Could lightning sour milk?

17 May 2016


Lightning bolt in the sky



Does lightning sour milk? My uncle was a dairy man and he said yes but I am a scientists and I just don't see it. However, we just had a series of storms go through and a half a gallon of milk soured. Humm. We never have milk sour. It is making me wonder.


Gerry Gilmore got to grips with this old wives tale...

Gerry - It's really interesting this one. It's a classical old wives tale in the sense of old wives being established wisdom, and it goes back hundreds of years.

It became a major research endeavour in the late 1800s with hundreds of scientific papers written on the subject and it turned out it's true, or at least it was true! 

The reason is that lightning - it's a classic case of associating the dramatic variable with the answer when, in fact, there's some much more prosaic fundamental thing going on - the fundamental prosaic thing going on is first that in lightning storms you tend to have rain, and rain brings down germs and bugs and spreads them, out of the atmosphere.

Secondly, it happens in warm weather. So in the days before pasturisation and refrigeration, dairying was a marginal business and you took your life in your hands by eating milk and, in fact, it did go sour.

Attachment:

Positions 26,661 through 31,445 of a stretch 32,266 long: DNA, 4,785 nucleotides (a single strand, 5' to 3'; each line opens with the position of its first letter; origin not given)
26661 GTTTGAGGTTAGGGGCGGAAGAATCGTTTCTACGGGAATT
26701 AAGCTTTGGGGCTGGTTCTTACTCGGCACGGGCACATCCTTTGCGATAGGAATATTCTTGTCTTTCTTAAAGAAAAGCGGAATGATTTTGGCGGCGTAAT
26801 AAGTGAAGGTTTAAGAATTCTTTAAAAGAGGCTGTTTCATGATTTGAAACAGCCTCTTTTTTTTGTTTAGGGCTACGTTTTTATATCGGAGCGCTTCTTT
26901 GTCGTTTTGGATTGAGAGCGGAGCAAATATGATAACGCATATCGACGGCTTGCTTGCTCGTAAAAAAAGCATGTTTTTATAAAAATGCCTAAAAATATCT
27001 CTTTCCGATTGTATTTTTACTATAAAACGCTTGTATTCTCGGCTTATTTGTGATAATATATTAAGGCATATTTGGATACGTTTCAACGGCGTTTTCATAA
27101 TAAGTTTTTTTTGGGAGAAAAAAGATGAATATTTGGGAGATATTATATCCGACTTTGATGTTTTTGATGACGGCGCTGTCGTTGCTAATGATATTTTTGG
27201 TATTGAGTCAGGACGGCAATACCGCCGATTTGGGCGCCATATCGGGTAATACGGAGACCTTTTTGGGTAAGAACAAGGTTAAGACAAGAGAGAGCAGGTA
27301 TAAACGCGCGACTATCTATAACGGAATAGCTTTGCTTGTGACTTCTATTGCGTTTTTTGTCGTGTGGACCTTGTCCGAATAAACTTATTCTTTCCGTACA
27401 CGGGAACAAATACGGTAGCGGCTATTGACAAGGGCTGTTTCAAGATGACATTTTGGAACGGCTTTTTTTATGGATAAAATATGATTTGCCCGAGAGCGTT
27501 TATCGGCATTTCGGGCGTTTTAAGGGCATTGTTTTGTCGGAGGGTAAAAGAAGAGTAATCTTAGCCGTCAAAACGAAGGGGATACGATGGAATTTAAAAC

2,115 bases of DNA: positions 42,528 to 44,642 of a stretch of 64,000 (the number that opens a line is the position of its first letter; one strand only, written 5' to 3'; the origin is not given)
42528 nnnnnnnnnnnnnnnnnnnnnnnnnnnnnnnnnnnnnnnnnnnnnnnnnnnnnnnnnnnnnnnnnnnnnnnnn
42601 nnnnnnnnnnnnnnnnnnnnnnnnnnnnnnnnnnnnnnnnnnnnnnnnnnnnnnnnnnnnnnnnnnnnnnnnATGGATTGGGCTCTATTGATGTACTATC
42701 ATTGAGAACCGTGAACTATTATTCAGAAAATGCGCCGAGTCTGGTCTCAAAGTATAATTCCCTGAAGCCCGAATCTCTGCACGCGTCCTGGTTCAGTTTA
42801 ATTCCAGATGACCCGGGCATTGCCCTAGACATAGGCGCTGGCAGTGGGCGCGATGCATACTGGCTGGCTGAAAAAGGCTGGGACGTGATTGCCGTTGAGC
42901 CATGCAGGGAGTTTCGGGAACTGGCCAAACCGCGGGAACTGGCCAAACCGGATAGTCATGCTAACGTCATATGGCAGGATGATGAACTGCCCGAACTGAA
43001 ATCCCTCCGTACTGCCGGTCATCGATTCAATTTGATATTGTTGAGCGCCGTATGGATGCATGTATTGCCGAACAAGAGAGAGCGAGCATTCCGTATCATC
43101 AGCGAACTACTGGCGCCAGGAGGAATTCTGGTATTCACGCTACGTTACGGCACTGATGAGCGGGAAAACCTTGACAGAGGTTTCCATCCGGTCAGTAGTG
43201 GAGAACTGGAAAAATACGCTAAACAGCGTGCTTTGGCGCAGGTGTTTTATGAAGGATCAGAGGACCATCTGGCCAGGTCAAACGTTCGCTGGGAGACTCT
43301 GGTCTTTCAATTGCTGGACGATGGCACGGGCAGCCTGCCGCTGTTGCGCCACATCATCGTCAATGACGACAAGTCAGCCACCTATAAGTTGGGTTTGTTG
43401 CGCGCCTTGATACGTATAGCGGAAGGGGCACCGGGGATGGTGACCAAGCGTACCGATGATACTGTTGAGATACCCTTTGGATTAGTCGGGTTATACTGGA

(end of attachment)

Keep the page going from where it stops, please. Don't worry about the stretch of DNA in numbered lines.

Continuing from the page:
It was a well established phenomenon over millennia. All that changed about the year 1900 as pasturisation and refrigeration and it should no longer happen if reasonable sanitation applies.


It still does even with the milk in the fridge.

There is plentiful anecdotal evidence of milk curdling, but not going sour, very quickly during a thunderstorm. The explanation above doesn't seem to work for that. Has any more recent research been done?

Frome here:

It is known that a minimum amount of electro- magnetic energy may markedly lower the stability of the dispersed phase of certain colloidal fluids. Experiments have shown that radio waves from telegraphic transmitters caused relatively rapid precipitation of the solid phase of certain colloids, yet the field intensity is only of the order of 0.001 to 0.00001 of the intensity of the so-called electrical interference. When placed in sheet-iron chambers the same colloids were not affected by radio transmitters (Wilke and Miiller). It has been known for a long time that milk curdles considerably faster on days with marked atmospheric- electrical disturbances (thunderstorms) than on other days. It was experimentally proved that the curdling is quite independent of bacterial processes. Evidently, under the effect of the factors mentioned above, syneresis and disruption of the protein- colloid system occurs in the milk. Experimental coagulation of milk by treatment with short waves was reported, thus excluding from the process any thermal phenomena (Kerber, Goetinck). Similar observations were made on various gels and emulsions in which the suspended phases precipitated during thunder storms (Wedekind and others).

I recommend to read the whole discussion from the link :)

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